Tuesday, February 13, 2007

The Coroner's Lunch

I read The Coroner’s Lunch with little expectation that I’d enjoy it. So many novels don’t even start off well: there’s no style, little character or interaction, or else the characters are stereotypes found in dozens of other novels, and before you’ve read a chapter you’re yawning with boredom.
But Cotterill has style, he offers a plot, he has oddball characters - as well as ones that might or might not be on the level – and he goes off on some intriguing tangents that don’t necessarily seem connected with the main story.
His gumshoe detective (as someone on Amazon described him) is a 72-year old doctor who’s been thrown into the role of coroner at the end of the Laos war in 1975. He has to learn as he goes, he has as one assistant a smart nurse who turns out to be even smarter than she seems, and as the other, a Downs Syndrome man with a penchant for remembering detail. He has to battle with a mindset that isn’t entirely clued up to the joys of Marxism and still has hangovers from a more primitive time, with lack of facilities and funding, and with bureaucracy of the communist kind that never makes clear whether it’s sinister or sincere.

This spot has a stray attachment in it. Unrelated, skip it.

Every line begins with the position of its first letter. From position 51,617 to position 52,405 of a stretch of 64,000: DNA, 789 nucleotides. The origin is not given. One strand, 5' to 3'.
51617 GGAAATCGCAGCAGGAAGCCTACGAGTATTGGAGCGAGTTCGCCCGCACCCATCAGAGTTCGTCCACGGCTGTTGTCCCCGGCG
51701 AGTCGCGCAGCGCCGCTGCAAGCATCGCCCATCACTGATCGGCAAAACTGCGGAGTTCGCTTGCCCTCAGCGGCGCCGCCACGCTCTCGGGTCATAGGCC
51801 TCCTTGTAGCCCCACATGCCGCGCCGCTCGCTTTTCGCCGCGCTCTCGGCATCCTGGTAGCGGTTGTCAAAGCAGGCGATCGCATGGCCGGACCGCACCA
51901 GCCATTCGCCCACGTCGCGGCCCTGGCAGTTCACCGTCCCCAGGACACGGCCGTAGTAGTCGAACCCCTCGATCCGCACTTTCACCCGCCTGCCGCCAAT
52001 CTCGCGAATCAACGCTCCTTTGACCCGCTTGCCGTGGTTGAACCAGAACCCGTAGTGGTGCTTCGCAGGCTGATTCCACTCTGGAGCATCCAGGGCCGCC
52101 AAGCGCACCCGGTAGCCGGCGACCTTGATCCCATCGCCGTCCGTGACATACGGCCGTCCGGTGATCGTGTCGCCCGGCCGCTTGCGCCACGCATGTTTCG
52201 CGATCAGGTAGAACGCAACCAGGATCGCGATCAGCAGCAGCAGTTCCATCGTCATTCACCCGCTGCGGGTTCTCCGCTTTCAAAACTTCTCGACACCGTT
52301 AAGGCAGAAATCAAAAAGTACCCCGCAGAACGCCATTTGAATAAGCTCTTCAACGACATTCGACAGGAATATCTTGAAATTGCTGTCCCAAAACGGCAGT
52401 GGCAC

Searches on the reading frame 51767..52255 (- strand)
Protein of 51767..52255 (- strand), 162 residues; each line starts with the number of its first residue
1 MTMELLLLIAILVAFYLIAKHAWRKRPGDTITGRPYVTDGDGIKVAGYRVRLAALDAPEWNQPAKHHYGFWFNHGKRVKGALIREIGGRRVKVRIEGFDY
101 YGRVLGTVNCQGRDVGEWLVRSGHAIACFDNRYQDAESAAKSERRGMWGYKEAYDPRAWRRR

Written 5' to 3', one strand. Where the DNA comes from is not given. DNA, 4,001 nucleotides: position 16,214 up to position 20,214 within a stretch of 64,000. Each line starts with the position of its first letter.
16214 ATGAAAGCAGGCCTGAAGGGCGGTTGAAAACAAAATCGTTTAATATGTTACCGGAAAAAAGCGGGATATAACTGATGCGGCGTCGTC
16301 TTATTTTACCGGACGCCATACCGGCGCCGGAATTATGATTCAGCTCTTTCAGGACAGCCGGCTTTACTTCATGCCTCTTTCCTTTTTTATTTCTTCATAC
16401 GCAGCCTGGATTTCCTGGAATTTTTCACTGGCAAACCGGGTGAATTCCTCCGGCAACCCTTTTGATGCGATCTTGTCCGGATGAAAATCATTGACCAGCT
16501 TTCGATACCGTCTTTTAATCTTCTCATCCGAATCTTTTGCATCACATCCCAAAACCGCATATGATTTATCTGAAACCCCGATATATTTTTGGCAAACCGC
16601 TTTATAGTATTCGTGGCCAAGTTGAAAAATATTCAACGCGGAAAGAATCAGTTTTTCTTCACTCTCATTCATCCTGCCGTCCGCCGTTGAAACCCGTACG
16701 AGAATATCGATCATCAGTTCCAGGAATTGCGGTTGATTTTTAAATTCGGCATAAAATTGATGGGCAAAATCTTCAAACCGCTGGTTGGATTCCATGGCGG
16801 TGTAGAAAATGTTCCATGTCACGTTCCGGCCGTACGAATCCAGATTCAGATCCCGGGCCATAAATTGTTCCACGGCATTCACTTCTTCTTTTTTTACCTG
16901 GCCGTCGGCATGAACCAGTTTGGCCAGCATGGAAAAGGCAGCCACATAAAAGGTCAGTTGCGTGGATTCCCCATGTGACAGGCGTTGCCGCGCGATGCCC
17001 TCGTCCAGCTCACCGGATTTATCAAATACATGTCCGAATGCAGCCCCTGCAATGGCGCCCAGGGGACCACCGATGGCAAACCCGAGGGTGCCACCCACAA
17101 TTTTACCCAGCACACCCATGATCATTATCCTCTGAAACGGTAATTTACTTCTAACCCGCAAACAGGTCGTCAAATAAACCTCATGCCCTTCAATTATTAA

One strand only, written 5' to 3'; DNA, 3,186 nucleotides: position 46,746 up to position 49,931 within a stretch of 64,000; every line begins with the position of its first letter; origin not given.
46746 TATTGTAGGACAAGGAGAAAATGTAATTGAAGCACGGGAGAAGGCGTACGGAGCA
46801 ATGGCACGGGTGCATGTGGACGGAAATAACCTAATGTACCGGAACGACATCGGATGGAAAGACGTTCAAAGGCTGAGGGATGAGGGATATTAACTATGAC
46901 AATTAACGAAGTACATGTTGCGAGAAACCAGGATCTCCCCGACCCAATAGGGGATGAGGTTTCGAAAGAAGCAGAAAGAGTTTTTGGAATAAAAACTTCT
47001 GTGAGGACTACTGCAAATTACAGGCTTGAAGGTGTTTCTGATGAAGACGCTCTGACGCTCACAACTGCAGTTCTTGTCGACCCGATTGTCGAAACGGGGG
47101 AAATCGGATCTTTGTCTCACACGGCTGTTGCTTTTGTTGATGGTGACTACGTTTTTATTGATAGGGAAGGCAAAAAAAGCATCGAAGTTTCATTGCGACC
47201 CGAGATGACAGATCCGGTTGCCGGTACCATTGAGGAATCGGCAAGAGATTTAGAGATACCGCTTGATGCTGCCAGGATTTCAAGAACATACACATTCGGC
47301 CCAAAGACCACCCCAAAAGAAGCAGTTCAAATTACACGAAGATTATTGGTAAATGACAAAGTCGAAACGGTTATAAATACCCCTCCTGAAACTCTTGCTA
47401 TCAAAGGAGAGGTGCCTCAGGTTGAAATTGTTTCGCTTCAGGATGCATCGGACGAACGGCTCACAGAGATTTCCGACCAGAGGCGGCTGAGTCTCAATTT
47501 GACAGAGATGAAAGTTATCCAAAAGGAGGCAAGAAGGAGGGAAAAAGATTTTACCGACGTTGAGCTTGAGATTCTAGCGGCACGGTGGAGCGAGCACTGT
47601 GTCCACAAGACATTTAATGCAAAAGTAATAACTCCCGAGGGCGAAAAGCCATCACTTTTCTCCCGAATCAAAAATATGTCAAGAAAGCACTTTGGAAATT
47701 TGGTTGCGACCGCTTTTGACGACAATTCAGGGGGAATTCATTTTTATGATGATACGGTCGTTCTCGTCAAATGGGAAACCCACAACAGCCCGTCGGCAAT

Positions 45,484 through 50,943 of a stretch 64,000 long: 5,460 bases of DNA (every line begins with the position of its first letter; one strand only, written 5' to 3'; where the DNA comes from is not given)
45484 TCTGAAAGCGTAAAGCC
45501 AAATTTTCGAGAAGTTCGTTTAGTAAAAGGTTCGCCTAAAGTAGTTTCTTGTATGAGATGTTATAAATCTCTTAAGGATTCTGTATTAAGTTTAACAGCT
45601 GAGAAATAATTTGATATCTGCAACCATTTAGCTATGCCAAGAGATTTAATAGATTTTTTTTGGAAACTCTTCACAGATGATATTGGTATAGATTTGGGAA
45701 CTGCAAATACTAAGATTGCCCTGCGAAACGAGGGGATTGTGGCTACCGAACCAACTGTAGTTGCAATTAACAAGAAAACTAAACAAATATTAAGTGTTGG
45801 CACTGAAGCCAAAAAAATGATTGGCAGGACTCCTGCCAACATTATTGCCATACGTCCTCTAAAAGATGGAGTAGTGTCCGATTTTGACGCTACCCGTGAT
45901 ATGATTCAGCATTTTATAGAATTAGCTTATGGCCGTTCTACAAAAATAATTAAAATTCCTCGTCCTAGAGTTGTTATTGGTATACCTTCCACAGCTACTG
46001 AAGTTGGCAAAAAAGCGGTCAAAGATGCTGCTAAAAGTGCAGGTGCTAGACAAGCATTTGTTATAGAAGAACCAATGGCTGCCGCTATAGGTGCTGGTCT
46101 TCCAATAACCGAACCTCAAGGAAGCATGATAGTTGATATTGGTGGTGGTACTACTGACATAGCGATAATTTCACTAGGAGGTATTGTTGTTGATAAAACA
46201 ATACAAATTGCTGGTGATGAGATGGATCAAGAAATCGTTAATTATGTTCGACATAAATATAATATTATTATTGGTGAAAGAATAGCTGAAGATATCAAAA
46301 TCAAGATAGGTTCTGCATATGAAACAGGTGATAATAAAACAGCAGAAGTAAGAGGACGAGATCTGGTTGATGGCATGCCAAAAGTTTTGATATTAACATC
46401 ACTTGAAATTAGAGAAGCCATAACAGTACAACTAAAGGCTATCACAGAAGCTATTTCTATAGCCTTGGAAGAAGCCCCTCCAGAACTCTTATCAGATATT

And then there’s the curious fact that in his dreams he meets up with people he’s known who have died – and they seem alive again. Not just alive as we might remember people in dreams, but literally alive. He finds it all very odd – and even odder is the insistence of a certain tribe of people that he’s actually some incarnation of a 2000-year-old spirit. If it sounds a little crazy it is, but the good thing about it is that in the midst of it all there are friends amongst those who surround Dr Siri, and some of them are very good friends.
The Laos background to the story is related with assurance and the feel of someone who actually knows the place – Cotterill lives in Asia. And the Asian mind, rather like that in Nury Vittachi’s Feng Shui detective series, is played with, and seen not just as mystical, but whimsical.
Lots of fun!
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